This is Problem 4-34 from John Lee's book Introduction to Topological Manifolds:

Suppose $M$ is an $n$-manifold that admits an injective continuous map into $\mathbb R^k$ for some $k$. Show that $M$ admits a proper embedding into $\mathbb R^{k+1}$. [Hint: use an exhaustion function]

My first thought was to let $f:M\to\mathbb R^k$ be the injective continuous map and let $g:M\to\mathbb R$ be an exhaustion function, then to map $x$ to $(f(x),g(x))$, but this isn't a homeomorphism.

In the book, it is proved that every compact manifold is homeomorphic to a subset of Euclidean space. Because of this, I was thinking that, since $g^{-1}((-\infty,c])$ is compact for every $c$, maybe I could consider for each $c$ a homeomorphism $h_c:g^{-1}((-\infty,c])\to\mathbb R^{k_c}$. However, I wasn't able to show that this leads to a proper embedding into $\mathbb R^{k+1}$.

I guess I'm not quite sure where to start with this since I'm not very familiar with how to use exhaustion functions/why they are useful. Also, I don't know anything about immersions or smooth manifolds, so I wasn't able to understand the stuff that I found online (which talked about the Whitney immersion theorem).


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    $\begingroup$ See the book : Introduction to Smooth Manifolds, Theorem 6.12 (Whitney Embedding Theorem)-John M. Lee – $\endgroup$ Jul 7, 2019 at 18:18
  • $\begingroup$ @AllanRamos Thanks! I guess I was asking more specifically for a proof of this weaker case that avoids using this theorem, but I will definitely take a look to see if I might be able to use some of the ideas behind the proof for this problem. $\endgroup$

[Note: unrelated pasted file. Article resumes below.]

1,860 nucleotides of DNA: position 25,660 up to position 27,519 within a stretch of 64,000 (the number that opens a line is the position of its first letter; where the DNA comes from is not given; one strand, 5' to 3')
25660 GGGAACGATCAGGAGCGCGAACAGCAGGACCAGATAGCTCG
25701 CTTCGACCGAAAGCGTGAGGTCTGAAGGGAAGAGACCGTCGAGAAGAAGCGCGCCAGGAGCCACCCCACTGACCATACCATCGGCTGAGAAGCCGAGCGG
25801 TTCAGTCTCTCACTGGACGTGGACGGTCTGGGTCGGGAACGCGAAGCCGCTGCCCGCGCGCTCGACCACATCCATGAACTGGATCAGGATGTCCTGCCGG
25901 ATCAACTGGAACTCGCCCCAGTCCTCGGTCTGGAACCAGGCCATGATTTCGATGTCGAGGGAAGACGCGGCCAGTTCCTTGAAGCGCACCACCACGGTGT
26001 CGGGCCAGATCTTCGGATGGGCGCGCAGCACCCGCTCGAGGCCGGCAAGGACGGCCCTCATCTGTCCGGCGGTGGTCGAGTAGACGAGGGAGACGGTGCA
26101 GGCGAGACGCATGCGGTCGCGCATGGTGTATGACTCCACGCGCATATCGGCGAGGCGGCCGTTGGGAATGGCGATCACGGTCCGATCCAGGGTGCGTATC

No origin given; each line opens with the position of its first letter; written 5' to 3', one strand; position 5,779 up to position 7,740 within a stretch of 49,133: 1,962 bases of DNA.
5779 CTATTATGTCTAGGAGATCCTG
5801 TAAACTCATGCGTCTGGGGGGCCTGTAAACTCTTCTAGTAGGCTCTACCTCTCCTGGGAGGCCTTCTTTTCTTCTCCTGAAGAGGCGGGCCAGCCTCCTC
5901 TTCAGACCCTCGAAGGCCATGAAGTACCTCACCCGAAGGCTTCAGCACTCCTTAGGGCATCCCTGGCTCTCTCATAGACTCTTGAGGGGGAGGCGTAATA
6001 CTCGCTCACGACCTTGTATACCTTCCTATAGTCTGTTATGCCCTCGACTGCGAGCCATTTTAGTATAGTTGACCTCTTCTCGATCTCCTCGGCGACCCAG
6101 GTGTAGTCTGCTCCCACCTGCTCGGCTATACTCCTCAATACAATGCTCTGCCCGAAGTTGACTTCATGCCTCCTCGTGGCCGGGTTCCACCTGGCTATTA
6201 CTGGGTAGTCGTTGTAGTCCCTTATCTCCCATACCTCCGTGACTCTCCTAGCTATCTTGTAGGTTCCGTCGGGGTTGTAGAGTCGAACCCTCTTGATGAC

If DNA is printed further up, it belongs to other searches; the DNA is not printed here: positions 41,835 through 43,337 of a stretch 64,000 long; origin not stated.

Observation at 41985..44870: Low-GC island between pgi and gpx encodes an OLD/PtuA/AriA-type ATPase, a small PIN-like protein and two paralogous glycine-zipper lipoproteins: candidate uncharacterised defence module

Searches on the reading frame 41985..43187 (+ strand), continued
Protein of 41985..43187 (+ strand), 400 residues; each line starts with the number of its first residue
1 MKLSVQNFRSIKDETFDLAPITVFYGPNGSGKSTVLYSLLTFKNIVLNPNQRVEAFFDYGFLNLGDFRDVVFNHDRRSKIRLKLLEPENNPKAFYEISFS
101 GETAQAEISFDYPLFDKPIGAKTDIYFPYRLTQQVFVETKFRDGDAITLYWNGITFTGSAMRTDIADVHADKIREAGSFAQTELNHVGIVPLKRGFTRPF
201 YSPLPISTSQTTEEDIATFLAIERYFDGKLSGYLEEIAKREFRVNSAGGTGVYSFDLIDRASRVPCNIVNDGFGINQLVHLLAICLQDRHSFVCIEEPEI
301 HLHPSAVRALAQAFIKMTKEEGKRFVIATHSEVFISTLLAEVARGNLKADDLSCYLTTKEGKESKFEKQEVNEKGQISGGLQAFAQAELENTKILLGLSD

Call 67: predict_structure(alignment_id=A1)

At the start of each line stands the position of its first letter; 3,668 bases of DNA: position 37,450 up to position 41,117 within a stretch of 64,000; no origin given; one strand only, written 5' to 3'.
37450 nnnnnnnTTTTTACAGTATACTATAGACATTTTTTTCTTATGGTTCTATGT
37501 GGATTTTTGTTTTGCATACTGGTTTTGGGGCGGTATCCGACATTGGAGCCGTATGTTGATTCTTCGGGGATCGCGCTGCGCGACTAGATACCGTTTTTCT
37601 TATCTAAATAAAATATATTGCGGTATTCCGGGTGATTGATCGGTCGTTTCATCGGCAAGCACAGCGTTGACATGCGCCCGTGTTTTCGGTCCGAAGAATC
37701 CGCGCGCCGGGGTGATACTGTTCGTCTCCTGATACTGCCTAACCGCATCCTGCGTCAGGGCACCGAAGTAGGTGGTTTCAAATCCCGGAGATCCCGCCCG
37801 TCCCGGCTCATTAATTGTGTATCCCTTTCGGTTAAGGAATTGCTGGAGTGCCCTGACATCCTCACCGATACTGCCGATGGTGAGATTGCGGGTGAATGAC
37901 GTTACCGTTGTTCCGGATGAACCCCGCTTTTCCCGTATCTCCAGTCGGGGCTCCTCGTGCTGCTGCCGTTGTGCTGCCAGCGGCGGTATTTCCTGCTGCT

– boink
    Jul 7, 2019 at 18:22
  • $\begingroup$ I understand you. I think you will understand the demonstration, it is done step by step using the previous results. $\endgroup$ Jul 7, 2019 at 18:26
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    $\begingroup$ @ hiabc . You're welcome.Good Look. $\endgroup$ Jul 7, 2019 at 18:37
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    $\begingroup$ Actually, the formula $x\mapsto (f(x), g(x))$ yields a proper (since $g(x)\to\infty$ as $x\to \infty$ in $M$) injective continuous map $M\to R^{k+1}$, hence, a homeomorphism to its image. $\endgroup$ Jul 7, 2019 at 19:34

1 Answer 1


This community wiki solution is intended to clear the question from the unanswered queue.

Moishe Kohan has answered your question in his comment. However, let us first note that an injective continuous map $f : M \to \mathbb R^k$ is not necessarily an embedding (i.e. a homeomorphism onto $f(M)$). As an example take $f : M = (-1,2\pi) \to \mathbb R^2, f(x) = (\cos x,\sin x)$ for $x \ge 0$ and $f(x) = (1,-x)$ for $x \le 0$. The set $C = [\pi,2\pi)$ is closed in $M$, but $f(C)$ is not closed in $f(M)$. This is a phenomenon which is possible only for non-compact $M$. In fact, if $M$ is compact, then $f$ is a closed map.

If $g : M \to \mathbb R$ is an exhaustion function, then $F : M \to \mathbb R^{k+1}, F(x) = (f(x),g(x))$, is an embedding. It suffices to show that $F$ is a closed map. So let $C \subset M$ be closed and let $(y,t)$ be contained in the closure of $F(C)$. Hence there exists a sequence $(x_n)$ in $M$ such that $F(x_n) \to (y,t)$, i.e. $f(x_n) \to y$ and $g(x_n) \to t$. W.l.o.g. we may assume that $g(x_n) < t + 1$ for all $n$. Hence $(x_n)$ is a sequence in $K = g^{-1}((-\infty, t+1])$ which is compact. Thus it has a convergent subsequence $(x_{n_k})$ with limit $x \in K$. Since $C$ is closed, we conclude $x \in C$. Thus $f(x_{n_k}) \to f(x)$ and therefore $f(x) = y$ by the uniqueness of limits. Hence $(y,t) \in f(C)$.


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